Cornyn gained national attention when he released a video referring to himself as "Big Bad John". The video was featured on comedy shows such as The Colbert Report and The Daily Show .

In August 2014 Cornyn was named "Mr. South Texas" for the 118th Washington's Birthday Celebration in Laredo in February 2015. WBCA president Veronica Castillon said that Cornyn "loves Laredo, and it shows through his attention and actions". [91]

Cornyn receives pensions from three separate state and local governments in addition to his Senate salary. [92]

Sources

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Susan Margaret Collins is an American politician serving as the senior United States Senator for Maine. A Republican, Collins has served in the Senate since 1997.

Richard Shelby Republican U.S. Senator from Alabama

Richard Craig Shelby is an American politician serving as the senior United States Senator from Alabama. First elected to the U.S. Senate in 1986, he is the Chairman of the Senate Appropriations Committee, succeeding Thad Cochran. He previously served as Chairman of the U.S. Senate Committee on Banking, Housing, and Urban Affairs and Senate Committee on Rules and Administration. He is the longest serving U.S. Senator from Alabama, surpassing John Sparkman who held the previous record.

Jeff Flake American politician

Jeffry Lane Flake is an American politician who served as a United States Senator from Arizona from 2013 to 2019. A member of the Republican Party, Flake served in the United States House of Representatives from 2001 to 2013.

Shelley Moore Capito United States Senator from West Virginia

Shelley Wellons Moore Capito is an American politician serving as the junior United States Senator for West Virginia since 2015. A Republican, she is the daughter of three-term West Virginia governor Arch Alfred Moore Jr. She was the U.S. Representative for West Virginia's 2nd congressional district from 2001 until her election to the Senate. She is the current dean of West Virginia's congressional delegation.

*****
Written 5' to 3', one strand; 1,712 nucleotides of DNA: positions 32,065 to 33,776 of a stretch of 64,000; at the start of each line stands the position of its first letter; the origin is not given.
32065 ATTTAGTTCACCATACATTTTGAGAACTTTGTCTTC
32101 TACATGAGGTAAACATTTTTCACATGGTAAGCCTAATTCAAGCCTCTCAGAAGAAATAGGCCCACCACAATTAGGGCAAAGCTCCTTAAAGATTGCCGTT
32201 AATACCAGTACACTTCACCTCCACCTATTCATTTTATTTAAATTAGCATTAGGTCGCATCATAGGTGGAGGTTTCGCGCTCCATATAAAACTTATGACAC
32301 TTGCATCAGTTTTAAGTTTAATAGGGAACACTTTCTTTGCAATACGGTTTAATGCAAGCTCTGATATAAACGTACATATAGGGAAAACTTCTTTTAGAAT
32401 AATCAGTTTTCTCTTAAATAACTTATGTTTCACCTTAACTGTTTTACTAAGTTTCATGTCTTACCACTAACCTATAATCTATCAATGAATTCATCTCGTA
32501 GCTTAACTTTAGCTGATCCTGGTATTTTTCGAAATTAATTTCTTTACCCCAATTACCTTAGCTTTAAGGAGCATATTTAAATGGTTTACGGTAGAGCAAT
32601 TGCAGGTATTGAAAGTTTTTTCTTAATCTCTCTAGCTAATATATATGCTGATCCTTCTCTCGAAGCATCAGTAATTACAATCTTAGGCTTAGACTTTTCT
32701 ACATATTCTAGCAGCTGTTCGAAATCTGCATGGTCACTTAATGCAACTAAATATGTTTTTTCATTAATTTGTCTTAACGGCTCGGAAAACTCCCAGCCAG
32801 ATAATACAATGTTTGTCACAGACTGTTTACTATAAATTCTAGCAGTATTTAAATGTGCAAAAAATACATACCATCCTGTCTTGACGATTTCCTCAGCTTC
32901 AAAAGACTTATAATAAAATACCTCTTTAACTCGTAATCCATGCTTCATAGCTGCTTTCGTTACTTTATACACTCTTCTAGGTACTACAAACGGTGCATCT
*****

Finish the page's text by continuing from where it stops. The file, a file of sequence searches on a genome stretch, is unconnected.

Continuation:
Jerry Moran United States Senator from Kansas

Gerald Wesley Moran is an American politician serving as the junior United States Senator from Kansas since 2011. A member of the Republican Party, he served as Chairman of the National Republican Senatorial Committee for the 113th U.S. Congress, during which he led successful Republican efforts in 2014 election, producing the first Republican Senate majority since 2006. Previously, he served as a member of the United States House of Representatives, representing Kansas's 1st congressional district.

Pat Toomey United States Senator from Pennsylvania

Patrick Joseph Toomey Jr. is an American businessman and politician serving as the junior United States Senator from Pennsylvania since 2011. A member of the Republican Party, he previously served as the U.S. Representative for Pennsylvania's 15th congressional district from 1999 to 2005; he did not seek a fourth term to honor a pledge he had made while running for office in 1998.

Richard Burr Sales executive, Senator from North Carolina

Richard Mauze Burr is an American businessman and politician who is the senior United States Senator from North Carolina, serving since 2005. A member of the Republican Party, Burr was previously a member of the United States House of Representatives.

Jim Risch United States Senator from Idaho

James Elroy Risch is an American politician who has served as the junior United States Senator from Idaho since 2009. A member of the Republican Party, he served as lieutenant governor of Idaho from 2003 to 2006 and from 2007 to 2009, and as governor of Idaho from 2006 to 2007.

Ted Cruz United States Senator from Texas

Rafael Edward Cruz is an American politician and attorney serving as the junior United States Senator for Texas since 2013. He was the runner-up for the Republican nomination for President of the United States in the 2016 election.

Dean Heller Former U.S. Senator from Nevada